U.S.-Israel Train Wreck Diverted
Israel could be headed toward an even more right-wing government, but that may not result in a diplomatic collision with the Bush administration.
As administration officials here absorbed this week’s stunning news — including the explosive end of Prime Minister Ariel Sharon’s “unity” government, his unsuccessful effort to assemble a narrow right-wing ruling coalition and his call for new elections in early February — there were concerns about what the dramatic developments would mean for sputtering U.S. peace efforts and for the effort to create an international anti-Iraq coalition.
But analysts across the political spectrum agreed that under most likely scenarios, the chances of a new rupture between the two allies are slim.
“Right now, [the Palestinian-Israeli conflict] is not the most pressing item on the administration’s agenda,”
said Edward Walker, a former top State Department official and ambassador to Israel. “They are much more focused on Iraq, on terrorism, on relations with potential supporters.”
Only a sharp policy turn by the Sharon government — including “an open break with Oslo or a denial of the validity of a two-state solution or a frenzy of settlement activity” — could lead to a breach with an administration that has been willing to keep the peace process on the back burner, he said.
And an open breach is unlikely, given Sharon’s strong determination to keep relations with Washington on an even keel despite the chaos in Jerusalem. That determination was evident in Sharon’s Tuesday call for new elections.
“I will not deviate from the responsible policy of the government,” he said. “I will not undermine our strategic understandings with the United States; I will not endanger the special relationship which my government formed with the White House,” Sharon said on Tuesday.
Jewish leaders here said that a major factor in his decision to abandon efforts to create a narrow right-wing government was his unwillingness to give in to the demands of far-right potential partners — demands that could have led to new strains with Washington.
Under some scenarios, a big Likud victory at the polls — which recent surveys say is possible — could actually smooth relations between the two allies.
“Washington is very comfortable with the prime minister,” said Henry Siegman, director of the Middle East program at the Council on Foreign Relations. “If Likud picks up new Knesset seats, it will reduce Sharon’s need to turn to the far-right parties to form a government.”
Even if the White House is unhappy with the direction of the Israeli government, he said, it is unlikely to express that concern as it focuses all its energy on the impending Iraq battle.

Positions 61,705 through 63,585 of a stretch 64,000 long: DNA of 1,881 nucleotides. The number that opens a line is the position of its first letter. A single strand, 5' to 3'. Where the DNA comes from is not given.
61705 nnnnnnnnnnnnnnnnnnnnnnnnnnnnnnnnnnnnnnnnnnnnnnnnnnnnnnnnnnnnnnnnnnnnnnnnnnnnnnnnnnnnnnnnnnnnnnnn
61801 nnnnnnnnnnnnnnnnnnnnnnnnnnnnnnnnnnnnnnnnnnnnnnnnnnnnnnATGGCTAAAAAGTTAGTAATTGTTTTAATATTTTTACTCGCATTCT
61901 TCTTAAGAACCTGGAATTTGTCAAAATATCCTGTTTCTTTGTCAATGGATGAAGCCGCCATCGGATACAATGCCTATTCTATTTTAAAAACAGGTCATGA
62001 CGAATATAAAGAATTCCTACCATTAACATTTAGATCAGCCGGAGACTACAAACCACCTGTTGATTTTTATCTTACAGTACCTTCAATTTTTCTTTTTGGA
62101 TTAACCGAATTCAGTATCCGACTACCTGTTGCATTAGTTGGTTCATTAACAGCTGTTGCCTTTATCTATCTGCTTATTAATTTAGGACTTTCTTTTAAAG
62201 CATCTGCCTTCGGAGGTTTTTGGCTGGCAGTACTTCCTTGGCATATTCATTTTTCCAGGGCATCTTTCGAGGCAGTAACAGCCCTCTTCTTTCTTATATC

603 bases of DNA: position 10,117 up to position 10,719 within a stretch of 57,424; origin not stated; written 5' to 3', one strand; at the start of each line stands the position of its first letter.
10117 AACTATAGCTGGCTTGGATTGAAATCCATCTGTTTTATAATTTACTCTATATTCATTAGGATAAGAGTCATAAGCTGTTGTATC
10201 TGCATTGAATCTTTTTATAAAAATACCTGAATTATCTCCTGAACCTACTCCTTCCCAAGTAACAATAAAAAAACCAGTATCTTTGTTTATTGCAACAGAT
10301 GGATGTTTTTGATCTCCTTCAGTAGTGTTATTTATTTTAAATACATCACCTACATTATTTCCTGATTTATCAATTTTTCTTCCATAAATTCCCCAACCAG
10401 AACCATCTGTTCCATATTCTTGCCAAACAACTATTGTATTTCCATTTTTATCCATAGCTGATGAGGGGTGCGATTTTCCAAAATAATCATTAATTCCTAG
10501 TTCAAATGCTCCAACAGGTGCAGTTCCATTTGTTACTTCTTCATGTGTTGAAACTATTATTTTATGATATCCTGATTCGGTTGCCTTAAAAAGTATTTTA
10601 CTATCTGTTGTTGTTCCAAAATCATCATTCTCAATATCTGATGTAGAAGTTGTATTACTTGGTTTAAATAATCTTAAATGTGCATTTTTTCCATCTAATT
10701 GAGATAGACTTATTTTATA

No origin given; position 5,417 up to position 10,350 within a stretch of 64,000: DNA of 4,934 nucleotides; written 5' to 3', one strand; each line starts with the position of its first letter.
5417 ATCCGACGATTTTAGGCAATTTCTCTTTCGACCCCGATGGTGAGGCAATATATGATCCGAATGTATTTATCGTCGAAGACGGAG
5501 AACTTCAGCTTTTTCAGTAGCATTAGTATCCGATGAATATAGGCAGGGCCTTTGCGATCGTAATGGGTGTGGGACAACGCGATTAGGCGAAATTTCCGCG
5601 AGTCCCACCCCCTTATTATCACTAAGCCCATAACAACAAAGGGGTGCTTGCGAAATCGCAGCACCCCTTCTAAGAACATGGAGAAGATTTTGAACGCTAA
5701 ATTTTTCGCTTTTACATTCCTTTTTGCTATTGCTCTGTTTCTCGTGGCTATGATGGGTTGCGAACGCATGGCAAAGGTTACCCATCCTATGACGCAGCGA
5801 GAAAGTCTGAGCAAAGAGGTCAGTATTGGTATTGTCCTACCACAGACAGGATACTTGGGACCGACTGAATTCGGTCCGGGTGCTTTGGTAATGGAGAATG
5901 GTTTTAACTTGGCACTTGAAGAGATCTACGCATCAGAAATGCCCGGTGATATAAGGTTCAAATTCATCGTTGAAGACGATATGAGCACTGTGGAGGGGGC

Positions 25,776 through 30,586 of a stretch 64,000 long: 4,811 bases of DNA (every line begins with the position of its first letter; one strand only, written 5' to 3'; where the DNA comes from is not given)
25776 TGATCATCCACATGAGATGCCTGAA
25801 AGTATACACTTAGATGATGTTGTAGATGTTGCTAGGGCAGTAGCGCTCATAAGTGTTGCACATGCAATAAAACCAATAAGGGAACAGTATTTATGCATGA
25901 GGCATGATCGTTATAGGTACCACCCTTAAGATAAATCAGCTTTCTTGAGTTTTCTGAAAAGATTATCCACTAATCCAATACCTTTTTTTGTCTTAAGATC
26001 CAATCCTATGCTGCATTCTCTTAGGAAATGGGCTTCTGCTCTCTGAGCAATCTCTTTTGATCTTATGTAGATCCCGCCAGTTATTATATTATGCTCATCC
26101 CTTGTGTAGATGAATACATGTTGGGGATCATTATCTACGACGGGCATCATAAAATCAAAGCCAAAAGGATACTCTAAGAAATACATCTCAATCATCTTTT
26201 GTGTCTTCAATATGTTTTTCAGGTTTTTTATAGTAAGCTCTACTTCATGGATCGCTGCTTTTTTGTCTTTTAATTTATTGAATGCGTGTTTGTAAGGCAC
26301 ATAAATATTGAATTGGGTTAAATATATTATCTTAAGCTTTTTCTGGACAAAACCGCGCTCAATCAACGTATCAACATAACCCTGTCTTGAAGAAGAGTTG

Analysts say that domestic political factors, including solid support for the Israeli right among congressional conservatives and the 2004 presidential elections, will also temper the administration response.
Daniel Pipes, a leading peace process critic, said that Washington’s inability to line up international support for its war on Iraq could also mitigate against any harsh reaction to a harder-line Israeli government.
One reason for recent U.S. pressure on Israel has been the administration’s desire to appease Arab governments it hoped would support its drive against Iraq, he said.
“Now that it’s clear that help is not forthcoming, it may take the pressure off the U.S.-Israel relationship,” said Pipes.
Pipes said the dramatic developments in Israel, and the prospect of a new government even less inclined to compromise, could “speed up the Palestinians’ process of rethinking their entire approach. Their campaign of violence has failed abysmally; this political change in Israel only confirms that.”
But Walker said that a stepped-up Israeli military campaign as elections near could “spur new Palestinian violence.”
A wild card in the mix is former Prime Minister Benjamin Netanyahu, Sharon’s top rival for Likud leadership and now the foreign minister of his interim government.
Netanyahu is disliked by top Bush administration officials, but he is wildly popular among congressional Republicans. And Jewish leaders here say Netanyahu would be an ideal public spokesman for Israel if U.S. troops march on Iraq before the Israeli elections.
New Elections: Another Hitch For U.S. ‘Road Map’
This week’s dramatic developments in Jerusalem will also put the administration’s latest Mideast peace plan — the much-derided “road map” to creation of a Palestinian state by 2005 — on the back burner.
But that may be a positive thing, said a top Mideast scholar and peace process supporter.